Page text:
Are you confused as to why renewables can COST us $? And how can anyone say that they DON’T reduce our carbon emissions? Read below, and you will find excellent analyses of why they do NOT belong on our grid and how they will cost all of us in our pocketbook. Thank you Governor Kasich and our legislators for passing SB 310 to ‘freeze’ our renewable mandates while their effects are studied!…
…In May of this year, President Obama declared the shift to clean energy a “fight” that was about shaping the sector “that is probably going to have more to do with how well our economy succeeds than just about any other.” At least on that, the president was right. If we get energy wrong, America will throw away the world-leading energy advantages bestowed on it by geology, technology, and capitalism….
Presenting the administration’s Clean Power Plan, EPA administrator Gina McCarthy admitted it was not about pollution control. “It’s about investments inrenewables and clean energy,” she told the Senate Committee on Environment and Public Works in July. “This is an investment strategy.” The president’s favorite corporate-tax inverter has a different take on the nature of the investment opportunity. “We get a tax credit if we build a lot of wind farms,” Warren Buffett told Berkshire Hathaway’s investors. “That’s the only reason to build them. They don’t make sense without the tax credit.” While wind investors hoover up the $23 production tax credit per megawatt hour (MWh) of electricity produced, the real costs of intermittent renewables such as wind and solar are many times greater. And they’re not even good at what they’re meant to do — reduce carbon dioxide emissions….
Deriving a large proportion of energy from renewables is proving extremely costly for Germany…Despite lower economic growth in Germany than in the U.S., German emissions have been rising seven times faster — up 9.3 percent between 2009 and 2013 compared with 1.3 percent for the United States….
The closure of a nuclear-power station shows that something is amiss. Nuclear-power stations emit no carbon dioxide. Their running costs are low and much of the costs are unavoidable whether the stations are kept open or closed — construction and commissioning at the front-end, de-commissioning at the back. Since 2008, the output of America’s nuclear-power stations has fallen by 0.480 billion MWh, a decline of 6 percent. In a properly functioning market, this shouldn’t be happening….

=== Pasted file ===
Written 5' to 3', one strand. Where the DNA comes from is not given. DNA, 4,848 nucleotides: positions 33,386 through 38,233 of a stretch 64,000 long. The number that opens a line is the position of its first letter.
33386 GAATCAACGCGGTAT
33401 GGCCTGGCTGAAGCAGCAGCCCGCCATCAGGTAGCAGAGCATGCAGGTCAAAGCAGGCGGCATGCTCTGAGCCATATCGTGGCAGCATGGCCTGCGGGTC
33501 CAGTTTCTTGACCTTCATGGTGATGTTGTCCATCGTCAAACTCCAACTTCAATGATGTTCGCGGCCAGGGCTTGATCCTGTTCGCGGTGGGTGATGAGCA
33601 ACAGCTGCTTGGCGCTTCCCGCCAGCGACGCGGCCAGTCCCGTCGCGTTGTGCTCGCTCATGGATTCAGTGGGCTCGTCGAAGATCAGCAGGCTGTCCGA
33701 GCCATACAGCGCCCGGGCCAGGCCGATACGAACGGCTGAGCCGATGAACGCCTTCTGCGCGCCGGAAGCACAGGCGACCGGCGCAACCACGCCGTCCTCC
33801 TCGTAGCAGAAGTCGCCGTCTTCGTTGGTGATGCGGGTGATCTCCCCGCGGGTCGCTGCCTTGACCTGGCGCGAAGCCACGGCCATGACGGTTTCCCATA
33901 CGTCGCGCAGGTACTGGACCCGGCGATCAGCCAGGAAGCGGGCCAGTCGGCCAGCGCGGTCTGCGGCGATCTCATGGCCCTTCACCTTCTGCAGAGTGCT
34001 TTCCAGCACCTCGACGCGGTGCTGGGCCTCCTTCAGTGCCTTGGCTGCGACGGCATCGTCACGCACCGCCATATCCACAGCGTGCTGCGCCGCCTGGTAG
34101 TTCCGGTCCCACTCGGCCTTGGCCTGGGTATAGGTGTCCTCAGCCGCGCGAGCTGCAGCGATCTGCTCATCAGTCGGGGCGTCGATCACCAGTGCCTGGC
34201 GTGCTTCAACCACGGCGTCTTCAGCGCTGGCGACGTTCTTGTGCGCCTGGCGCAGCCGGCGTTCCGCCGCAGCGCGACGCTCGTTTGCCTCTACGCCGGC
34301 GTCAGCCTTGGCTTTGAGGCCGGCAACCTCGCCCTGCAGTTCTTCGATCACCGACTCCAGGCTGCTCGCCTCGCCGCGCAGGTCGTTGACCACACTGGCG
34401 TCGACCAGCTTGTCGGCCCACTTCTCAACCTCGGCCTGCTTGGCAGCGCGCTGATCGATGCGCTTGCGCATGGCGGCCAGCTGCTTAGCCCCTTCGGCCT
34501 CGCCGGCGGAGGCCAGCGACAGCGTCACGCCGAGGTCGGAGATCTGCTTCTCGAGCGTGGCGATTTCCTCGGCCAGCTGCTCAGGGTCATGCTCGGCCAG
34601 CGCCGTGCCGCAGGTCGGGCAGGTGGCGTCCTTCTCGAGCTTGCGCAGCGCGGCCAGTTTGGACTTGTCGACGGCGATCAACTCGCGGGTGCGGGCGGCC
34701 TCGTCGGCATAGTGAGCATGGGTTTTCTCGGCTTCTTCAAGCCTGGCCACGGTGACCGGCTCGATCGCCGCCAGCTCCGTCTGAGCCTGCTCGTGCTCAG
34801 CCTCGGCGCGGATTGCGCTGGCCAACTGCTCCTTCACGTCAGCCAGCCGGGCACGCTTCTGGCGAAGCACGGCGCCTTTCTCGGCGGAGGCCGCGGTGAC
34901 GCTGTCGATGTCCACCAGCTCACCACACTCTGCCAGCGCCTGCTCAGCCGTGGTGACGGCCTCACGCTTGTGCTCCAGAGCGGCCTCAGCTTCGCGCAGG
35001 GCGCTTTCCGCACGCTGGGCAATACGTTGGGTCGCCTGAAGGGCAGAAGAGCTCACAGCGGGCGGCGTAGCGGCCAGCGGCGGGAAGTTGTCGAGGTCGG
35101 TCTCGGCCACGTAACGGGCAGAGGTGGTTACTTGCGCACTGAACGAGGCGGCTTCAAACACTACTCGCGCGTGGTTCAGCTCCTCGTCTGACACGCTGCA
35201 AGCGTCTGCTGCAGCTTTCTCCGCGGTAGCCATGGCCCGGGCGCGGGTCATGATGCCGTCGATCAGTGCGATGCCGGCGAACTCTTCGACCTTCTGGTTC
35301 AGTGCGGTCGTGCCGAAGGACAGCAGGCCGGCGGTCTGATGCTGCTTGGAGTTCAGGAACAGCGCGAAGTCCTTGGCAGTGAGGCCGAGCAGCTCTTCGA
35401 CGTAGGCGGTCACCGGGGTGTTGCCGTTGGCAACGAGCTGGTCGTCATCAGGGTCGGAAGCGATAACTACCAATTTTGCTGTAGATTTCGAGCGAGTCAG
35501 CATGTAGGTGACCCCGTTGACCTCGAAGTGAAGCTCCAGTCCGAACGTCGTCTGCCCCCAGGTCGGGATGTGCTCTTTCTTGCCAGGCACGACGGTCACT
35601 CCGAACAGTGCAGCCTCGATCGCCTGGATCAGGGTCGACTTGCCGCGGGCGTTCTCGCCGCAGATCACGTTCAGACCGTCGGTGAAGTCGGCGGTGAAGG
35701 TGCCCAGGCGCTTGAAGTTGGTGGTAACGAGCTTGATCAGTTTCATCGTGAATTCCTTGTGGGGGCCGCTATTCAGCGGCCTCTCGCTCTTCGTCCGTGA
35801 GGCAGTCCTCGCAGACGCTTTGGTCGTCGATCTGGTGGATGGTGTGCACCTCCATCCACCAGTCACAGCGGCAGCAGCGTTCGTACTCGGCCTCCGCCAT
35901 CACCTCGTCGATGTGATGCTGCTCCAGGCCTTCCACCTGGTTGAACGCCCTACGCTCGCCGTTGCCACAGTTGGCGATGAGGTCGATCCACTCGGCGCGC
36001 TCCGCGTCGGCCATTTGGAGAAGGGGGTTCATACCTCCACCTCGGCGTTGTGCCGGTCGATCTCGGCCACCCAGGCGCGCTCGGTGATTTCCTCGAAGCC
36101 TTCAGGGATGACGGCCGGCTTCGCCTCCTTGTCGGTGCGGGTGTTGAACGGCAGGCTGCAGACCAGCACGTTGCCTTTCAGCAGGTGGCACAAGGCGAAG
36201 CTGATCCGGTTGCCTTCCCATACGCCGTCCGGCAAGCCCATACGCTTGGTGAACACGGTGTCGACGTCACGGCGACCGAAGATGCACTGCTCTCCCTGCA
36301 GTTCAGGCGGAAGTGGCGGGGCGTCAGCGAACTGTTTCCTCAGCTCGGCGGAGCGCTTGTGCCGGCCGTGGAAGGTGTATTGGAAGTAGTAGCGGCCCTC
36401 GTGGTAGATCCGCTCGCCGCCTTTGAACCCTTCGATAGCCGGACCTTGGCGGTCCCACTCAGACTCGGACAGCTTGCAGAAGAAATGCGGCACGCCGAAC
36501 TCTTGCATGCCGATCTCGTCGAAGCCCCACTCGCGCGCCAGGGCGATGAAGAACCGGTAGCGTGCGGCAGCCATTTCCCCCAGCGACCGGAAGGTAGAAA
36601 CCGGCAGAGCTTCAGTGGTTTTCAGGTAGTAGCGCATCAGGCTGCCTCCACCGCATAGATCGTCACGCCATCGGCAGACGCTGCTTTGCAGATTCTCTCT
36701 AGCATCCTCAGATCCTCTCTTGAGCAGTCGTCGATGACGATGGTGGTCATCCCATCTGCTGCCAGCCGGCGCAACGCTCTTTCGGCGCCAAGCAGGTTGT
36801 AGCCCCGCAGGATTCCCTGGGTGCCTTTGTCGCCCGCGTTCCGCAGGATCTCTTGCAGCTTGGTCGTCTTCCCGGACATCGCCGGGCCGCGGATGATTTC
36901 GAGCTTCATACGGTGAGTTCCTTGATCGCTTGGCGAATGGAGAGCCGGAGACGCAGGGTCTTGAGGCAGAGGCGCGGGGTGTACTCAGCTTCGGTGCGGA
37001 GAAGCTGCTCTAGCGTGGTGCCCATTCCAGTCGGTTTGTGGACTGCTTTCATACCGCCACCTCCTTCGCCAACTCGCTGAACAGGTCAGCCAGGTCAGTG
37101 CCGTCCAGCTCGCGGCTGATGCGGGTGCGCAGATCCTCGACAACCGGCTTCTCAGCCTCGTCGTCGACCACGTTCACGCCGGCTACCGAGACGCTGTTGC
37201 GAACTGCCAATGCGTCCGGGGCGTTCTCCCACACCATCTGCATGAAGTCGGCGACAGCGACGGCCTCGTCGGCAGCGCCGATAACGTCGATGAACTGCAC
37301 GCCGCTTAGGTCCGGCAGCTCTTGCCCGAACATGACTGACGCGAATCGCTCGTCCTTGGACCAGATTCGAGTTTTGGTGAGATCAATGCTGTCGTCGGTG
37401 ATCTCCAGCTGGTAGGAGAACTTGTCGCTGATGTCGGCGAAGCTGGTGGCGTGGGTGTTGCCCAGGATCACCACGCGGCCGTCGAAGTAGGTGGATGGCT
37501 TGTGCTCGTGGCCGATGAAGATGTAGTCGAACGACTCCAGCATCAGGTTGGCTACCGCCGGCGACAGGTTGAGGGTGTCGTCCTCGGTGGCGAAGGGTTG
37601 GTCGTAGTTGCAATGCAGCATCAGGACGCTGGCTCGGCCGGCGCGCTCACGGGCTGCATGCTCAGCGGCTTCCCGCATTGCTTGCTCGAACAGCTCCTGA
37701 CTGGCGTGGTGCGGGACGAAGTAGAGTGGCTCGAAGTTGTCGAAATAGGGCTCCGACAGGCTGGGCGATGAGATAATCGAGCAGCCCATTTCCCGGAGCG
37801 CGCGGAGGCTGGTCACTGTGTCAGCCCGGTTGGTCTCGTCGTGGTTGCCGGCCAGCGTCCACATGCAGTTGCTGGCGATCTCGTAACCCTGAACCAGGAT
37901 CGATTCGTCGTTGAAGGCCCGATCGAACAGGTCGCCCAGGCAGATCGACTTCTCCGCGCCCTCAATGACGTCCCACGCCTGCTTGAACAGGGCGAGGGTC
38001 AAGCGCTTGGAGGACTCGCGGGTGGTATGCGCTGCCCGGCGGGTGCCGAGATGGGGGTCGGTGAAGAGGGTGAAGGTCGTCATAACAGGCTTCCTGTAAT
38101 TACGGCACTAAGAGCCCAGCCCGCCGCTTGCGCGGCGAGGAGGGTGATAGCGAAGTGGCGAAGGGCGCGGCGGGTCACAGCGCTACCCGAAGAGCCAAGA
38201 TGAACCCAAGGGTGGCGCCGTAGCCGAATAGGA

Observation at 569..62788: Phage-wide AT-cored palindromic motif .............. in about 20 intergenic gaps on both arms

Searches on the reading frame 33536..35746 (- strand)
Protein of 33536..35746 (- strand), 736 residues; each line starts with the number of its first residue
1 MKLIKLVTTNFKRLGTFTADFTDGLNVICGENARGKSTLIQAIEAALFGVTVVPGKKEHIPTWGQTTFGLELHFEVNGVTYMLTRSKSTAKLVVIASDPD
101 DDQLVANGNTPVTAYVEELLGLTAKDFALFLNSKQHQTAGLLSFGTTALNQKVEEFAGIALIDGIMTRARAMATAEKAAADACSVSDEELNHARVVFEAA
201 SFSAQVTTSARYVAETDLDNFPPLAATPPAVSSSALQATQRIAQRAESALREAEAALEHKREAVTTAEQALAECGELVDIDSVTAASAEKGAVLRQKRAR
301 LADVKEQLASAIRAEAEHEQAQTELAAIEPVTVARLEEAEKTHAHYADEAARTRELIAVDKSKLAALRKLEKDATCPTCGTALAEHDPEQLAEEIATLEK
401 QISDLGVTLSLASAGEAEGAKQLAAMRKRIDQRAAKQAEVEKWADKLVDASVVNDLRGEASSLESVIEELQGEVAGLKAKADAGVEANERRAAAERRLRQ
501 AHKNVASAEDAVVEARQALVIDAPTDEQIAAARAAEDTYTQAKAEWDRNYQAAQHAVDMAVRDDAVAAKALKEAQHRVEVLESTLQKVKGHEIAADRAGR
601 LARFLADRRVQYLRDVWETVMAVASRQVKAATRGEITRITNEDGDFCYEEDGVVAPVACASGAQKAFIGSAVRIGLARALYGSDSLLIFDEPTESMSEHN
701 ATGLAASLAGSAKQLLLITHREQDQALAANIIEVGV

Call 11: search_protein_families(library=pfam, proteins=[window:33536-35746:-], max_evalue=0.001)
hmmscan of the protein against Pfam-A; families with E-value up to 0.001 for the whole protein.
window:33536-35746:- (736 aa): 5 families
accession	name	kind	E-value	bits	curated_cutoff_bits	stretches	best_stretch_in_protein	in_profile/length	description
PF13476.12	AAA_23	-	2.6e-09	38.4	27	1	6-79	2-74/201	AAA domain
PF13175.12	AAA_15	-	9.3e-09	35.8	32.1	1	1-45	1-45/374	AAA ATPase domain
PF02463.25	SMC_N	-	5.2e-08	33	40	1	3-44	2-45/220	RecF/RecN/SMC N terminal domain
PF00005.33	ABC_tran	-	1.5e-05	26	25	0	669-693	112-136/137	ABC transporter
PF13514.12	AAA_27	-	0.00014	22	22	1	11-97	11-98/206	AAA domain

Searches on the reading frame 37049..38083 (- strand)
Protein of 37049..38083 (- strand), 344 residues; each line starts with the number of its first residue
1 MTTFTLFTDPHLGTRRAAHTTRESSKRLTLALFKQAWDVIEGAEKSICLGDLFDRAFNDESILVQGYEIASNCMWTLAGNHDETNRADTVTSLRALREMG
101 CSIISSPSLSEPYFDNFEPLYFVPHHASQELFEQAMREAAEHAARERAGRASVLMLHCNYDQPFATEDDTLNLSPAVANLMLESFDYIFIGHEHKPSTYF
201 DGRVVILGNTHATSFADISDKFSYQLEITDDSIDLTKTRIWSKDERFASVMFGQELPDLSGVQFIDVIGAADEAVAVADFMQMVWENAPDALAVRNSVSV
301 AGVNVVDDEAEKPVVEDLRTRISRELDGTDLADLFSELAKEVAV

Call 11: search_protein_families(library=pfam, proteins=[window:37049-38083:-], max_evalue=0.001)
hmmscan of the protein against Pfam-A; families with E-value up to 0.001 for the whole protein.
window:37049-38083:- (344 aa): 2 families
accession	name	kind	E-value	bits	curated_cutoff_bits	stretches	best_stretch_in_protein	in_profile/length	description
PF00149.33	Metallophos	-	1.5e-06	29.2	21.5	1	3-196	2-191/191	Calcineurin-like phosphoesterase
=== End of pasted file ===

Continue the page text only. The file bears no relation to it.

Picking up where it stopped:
To the life-cycle cost of renewables must be added short-term balancing and longer-term-capacity adequacy to match supply to demand. Because renewables output depends on the weather, an electricity system with a high proportion of renewables needs much more generating capacity. Without renewables, Britain would need 22GW of new capacity to replace aging coal and nuclear-power stations. With renewables, Britain will need 50GW, i.e., 28 GW extra to deal with the intermittency problem. And the more renewables in the system, the worse the problem is…
Levelized costs also ignore extra spending on grid infrastructure. Texas is the leading wind state, accounting for nearly 22 percent of the nation’s wind-generated electricity. Transmitting electricity from wind farms in the rural north and west of the state to cities such as Dallas and Houston caused grid congestion. The state decided to have consumers back the inaptly named Competitive Renewable Energy Zones (CREZ) grid program to give wind investors a windfall subsidy in the form of access to nearly 3,600 miles of transmission lines. Subsidies via grid infrastructure spending can be more costly than overt plant-level subsidies. Bill Peacock and Josiah Neeley of the Texas Public Policy Foundation reckon that CREZ costs attributable to wind amount to $6.8 billion. This compares to plant-level subsidies of $4.14 billion in the ten years between 2005 and 2015.
Perhaps the dirtiest secret of renewables is how ineffective they are at displacing carbon dioxide emissions. Brookings senior fellow Charles Frank has calculated that replacing coal with modern combined-cycle gas turbines cuts 2.6 times more emissions than using wind does, and cuts four times as many emissions as solar. If anything, these figures are likely to be too generous to renewables…
The most insidious and destructive effect of renewables, however, is on the wholesale electricity markets. Intermittent renewables, particularly wind, can flood the market at random times of day with zero marginal-cost electricity. The production tax credit means that renewable investors make money from negative prices down to minus $23 per MWh. Episodes of negative prices are evidence of an electricity market that isn’t working. They imply that what is being produced is garbage — someone has to be paid to take the electricity away.
Negative prices crush incentives to invest in the conventional capacity needed to keep the power on when the wind doesn’t blow and the sun doesn’t shine. The OECD report warns that gas, coal, and nuclear-power stations would experience lower electricity prices, reduced load factors, and higher costs because of intermittent renewables. To avoid the risk of “green outs” caused by inadequate investment in conventional and nuclear capacity, governments and regulators have to intervene and construct capacity markets to redress the distortion created by renewables. These don’t come cheap. In the case of Texas, the Brattle Group estimates that a capacity market would cost Texans an extra $3.2 billion a year….
Across the Atlantic, the calamity of renewable energy is becoming more visible each day. It will not be only good economists who see that imitating Europe would be a colossal blunder….